ACIDUM HYDROCYANICUM

Last modified on January 5th, 2019

HPATHY LOGO

Homeopathic remedy Acidum Hydrocyanicum from A Manual of Homeopathic Therapeutics by Edwin A. Neatby, comprising the characteristic symptoms of homeopathic remedies from clinical indications, published in 1927.

      Prussic Acid. (HCN). The acidum hydrocyanicum dilutum of the British Pharmacopoeia is a 2 per cent. solution of the pure acid, and equal parts of it and rectified spirit make the 1c or 2x dilution of the British Homoeopathic Pharmacopoeia. Subsequent dilutions are made with rectified spirit. In nature prussic acid is found in the bitter almond and in the kernels of a number of fruits, notably the apple, cherry, plum and apricot, and in smaller quantities in the bark and leaves of these trees and also in those of the laurel (Prunus laurocerasus). It does not exist in the free state in the kernels and leaves, but in combination as a glucoside named amygdalin, of which it is a decomposition product, the amygdalin giving off prussic acid under the influence of water and a ferment, emulsin, which is present in the plant.

PATHOGENESIS.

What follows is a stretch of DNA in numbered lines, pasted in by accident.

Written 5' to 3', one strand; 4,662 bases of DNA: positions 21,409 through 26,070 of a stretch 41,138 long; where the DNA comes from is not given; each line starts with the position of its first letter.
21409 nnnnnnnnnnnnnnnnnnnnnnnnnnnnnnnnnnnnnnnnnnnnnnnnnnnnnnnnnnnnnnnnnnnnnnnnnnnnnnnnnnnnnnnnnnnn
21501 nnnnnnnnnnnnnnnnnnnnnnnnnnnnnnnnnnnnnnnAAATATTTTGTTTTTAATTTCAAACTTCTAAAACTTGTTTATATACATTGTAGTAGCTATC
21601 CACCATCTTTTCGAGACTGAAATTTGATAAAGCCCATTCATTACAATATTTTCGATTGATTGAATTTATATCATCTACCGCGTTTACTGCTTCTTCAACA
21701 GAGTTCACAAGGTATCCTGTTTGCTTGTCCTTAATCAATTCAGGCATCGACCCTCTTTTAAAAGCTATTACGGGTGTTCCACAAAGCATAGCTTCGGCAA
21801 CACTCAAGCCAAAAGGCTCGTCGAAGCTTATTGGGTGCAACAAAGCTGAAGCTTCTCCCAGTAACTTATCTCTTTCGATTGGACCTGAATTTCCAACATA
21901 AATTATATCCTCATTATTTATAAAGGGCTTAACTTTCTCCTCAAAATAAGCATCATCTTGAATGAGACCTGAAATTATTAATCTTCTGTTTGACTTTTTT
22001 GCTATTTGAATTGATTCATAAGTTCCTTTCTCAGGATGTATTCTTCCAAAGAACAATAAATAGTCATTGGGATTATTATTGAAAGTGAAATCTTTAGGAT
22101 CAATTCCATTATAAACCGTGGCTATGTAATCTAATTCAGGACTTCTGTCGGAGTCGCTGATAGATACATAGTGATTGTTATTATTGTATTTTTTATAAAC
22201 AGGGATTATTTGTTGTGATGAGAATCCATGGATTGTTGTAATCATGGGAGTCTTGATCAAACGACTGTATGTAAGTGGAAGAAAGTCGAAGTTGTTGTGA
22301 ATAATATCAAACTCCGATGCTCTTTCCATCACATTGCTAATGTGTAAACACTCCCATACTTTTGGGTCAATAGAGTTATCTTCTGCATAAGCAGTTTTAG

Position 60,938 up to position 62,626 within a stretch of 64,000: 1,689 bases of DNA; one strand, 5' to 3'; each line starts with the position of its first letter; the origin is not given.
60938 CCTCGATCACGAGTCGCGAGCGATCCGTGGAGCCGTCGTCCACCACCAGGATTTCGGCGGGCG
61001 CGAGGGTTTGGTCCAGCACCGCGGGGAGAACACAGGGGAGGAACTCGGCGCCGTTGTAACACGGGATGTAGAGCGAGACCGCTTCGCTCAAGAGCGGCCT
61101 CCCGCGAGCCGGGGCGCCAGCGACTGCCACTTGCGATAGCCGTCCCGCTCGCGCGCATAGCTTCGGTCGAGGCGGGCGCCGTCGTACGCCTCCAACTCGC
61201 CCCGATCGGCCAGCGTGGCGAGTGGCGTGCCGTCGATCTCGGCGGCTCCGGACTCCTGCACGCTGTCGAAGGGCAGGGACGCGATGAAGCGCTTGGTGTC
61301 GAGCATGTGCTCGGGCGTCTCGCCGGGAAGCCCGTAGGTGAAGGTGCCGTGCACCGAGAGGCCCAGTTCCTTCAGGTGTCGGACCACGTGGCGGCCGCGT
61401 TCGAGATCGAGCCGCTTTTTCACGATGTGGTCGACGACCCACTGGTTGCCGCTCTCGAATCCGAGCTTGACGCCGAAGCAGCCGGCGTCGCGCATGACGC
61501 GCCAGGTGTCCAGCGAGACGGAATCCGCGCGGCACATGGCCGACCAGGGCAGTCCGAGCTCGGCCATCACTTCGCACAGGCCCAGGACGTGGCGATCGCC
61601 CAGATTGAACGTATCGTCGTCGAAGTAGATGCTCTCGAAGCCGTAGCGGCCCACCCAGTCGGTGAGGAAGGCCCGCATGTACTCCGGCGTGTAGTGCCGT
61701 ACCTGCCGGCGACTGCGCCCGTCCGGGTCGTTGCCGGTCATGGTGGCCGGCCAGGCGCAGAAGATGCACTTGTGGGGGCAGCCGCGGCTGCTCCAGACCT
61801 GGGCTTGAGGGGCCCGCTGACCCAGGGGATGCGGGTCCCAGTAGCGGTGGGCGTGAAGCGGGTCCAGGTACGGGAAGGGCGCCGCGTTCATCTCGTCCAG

PRUSSIC ACID is a general protoplasmic poison, and has an extremely rapid action. It first stimulates, and then paralyses the central nervous system. In very large doses it acts so rapidly that there is no time for symptoms to be developed- death is almost instantaneous, the animal experimented on falls to the ground with a slight convulsion or a scream, and death ensues in a few seconds from cessation of the circulation and respiration. In doses not so immediately fatal, prussic acid causes, first, salivation with burning and bitter taste followed by numbness in the mouth and throat. There are: confusion in the head, difficulty in breathing, and protruding eyes, with widely dilated and immobile pupils. A sensation of warmth is felt in the stomach accompanied with nausea, and vomiting takes place. The patient becomes unconscious and violent convulsions supervene that are primarily tetanic, there are trismus and opisthotonos, and the convulsions are associated with paralysis and involuntary evacuations from the bladder and bowels. Respiration becomes slow and gasping till it ceases, while the heart continues to beat fro some time after. An ordinary fatal dose is from 1 to 1 1/2 gr. of the pure acid.